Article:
This Article Originally Published June 2000
Are your songs ready to be heard by music industry professionals? If the answer is a definite yes, then TAXI is one available approach. TAXI offers its subscribers access to major record labels, publishers, and film & music supervisors who are looking for songs, artists, bands, and composers. Billboard, Musician, Hits, Recording Magazines and The L.A. Times have favorably reviewed TAXI.
TAXI sends its members biweekly tip sheets of requests from music companies. Members send their submissions directly to TAXI [Editors Note: or submit them online], where its staff of music industry professionals screen the submissions for those that are right on target for companies' requests. Appropriate submissions are forwarded to the companies by TAXI as solicited material. TAXI then notifies members regarding which companies have received submitted materials. Members whose tapes were not forwarded for a particular solicitation receive a written critique from the TAXI reviewers that will tell them exactly why the tape was not forwarded and how to improve it. To learn more about TAXI and its services, visit the TAXI website on our Links page or www.taxi.com.
I had the good fortune to meet and interview TAXI's founder and president, Michael Laskow, several weeks ago at a seminar he offered through the New Jersey Songwriters Association (NJSA) at The Three Beans CoffeeHouse in Haddonfield, NJ, (see our Links/Open Mic page). NJSA President Bruce Weissberg (609-858-3849) organized the seminar. Laskow had presented on a music industry panel at the Philadelphia Music Conference and gave the NJSA seminar before returning to Woodland Hills, California, where TAXI is located.
Although I hadn't made previous arrangements, when I introduced myself as the volunteer coordinator of The Princeton Songwriters, NSAI to Michael Laskow, founder and President of TAXI, he graciously agreed to an interview for The Princeton Songwriter's web site. We spent about 40 minutes discussing his company and his career in the music business before his presentation that night about TAXI to the New Jersey Songwriters Association and area songwriters.
We settled into a window seat in the corner of The Three Beans CoffeeHouse, overlooking a busy street in the beautiful Colonial hamlet of Haddonfield, NJ (Camden County). As his story unfolded, it became clear that this was not just a story about "the music business"; instead, his story is another chapter in "The Great American Story." Michael Laskow spoke of all of the elements that make up classic American business folklore: As a young man, he followed his dream to enter the music business, despite the fact that his career choice did not exactly enthrall his parents, who hoped for a college degree and a more traditional career. He found his way into the music business, starting at the very bottom and working his way up to significant heights. He identified a need in the industry and found a solution to address that need. He became an entrepreneur, founding a new and growing company to address the business need. Laskow did all of that and more. But what makes his story a great story is that he made a promise.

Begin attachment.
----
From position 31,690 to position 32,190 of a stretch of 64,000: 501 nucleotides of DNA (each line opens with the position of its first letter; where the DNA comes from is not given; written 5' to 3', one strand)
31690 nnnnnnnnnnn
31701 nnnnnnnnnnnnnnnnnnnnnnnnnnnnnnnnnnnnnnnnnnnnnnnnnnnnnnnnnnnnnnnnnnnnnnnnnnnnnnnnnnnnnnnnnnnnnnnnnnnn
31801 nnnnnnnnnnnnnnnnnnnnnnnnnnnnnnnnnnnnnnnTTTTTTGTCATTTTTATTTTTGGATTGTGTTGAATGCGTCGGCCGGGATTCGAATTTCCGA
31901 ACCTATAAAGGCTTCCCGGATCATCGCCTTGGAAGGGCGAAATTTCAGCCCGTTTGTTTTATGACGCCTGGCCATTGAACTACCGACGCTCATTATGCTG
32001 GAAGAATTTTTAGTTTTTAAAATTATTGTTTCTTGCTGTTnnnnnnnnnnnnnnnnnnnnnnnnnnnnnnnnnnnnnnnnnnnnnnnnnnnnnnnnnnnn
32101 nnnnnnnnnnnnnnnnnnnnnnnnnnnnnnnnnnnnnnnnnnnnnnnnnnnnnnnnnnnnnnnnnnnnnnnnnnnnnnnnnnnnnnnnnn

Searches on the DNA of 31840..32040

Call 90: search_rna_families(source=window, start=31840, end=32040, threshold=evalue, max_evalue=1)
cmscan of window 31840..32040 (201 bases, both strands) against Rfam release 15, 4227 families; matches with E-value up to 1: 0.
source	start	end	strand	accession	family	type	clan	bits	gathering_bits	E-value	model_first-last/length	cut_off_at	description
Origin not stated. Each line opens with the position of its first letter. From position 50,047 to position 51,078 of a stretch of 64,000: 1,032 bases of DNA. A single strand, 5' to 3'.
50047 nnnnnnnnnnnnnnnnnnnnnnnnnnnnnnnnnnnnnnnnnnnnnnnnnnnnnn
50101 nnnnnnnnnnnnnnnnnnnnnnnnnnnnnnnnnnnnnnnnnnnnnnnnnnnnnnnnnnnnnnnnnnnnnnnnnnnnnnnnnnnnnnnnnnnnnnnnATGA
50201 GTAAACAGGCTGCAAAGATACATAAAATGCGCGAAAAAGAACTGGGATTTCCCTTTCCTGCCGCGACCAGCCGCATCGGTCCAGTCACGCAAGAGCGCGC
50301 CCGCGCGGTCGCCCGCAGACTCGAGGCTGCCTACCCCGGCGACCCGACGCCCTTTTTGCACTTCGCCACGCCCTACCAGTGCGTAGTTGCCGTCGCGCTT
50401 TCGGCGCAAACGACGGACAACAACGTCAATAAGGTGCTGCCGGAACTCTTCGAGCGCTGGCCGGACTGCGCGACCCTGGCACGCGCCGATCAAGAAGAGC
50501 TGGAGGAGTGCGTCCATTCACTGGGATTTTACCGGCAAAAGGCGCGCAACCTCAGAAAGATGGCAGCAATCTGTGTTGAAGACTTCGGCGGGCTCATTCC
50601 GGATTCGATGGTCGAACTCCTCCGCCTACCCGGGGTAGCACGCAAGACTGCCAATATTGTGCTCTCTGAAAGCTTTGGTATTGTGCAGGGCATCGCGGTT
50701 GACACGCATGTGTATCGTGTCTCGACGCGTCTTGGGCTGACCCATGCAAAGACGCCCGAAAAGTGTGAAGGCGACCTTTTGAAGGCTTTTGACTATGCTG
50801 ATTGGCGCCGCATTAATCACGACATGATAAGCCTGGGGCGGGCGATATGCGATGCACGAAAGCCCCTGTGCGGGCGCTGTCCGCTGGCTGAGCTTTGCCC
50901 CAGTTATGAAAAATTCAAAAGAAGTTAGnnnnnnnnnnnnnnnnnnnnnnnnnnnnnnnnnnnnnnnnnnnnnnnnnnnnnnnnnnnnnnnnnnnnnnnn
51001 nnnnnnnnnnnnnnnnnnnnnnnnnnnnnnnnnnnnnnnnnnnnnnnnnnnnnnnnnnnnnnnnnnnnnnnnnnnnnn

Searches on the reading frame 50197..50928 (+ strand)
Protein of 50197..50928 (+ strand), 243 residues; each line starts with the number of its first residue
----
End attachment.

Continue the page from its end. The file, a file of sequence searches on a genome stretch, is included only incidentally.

As an aspiring songwriter, you might ask how a story about a music industry businessman effects me, even if it is a great story? That's a fair question. How does the story of Michael Laskow, President and founder of TAXI affect you? If you are anything like me, when you took those first tentative steps towards entering the music industry, you probably heard statements from family and friends warning you about the pitfalls of the business, the scams, the snakes-in-the-grass.
Then, as you started on your journey, the materials produced by songwriter organizations seeking to help you through the music industry maze amply magnified those warnings. "Never pay to have your song heard!" and statements along those lines. Add on a few movies and TV shows depicting the darker side of the industry and there is a good chance that you ended up being scared to death like I was.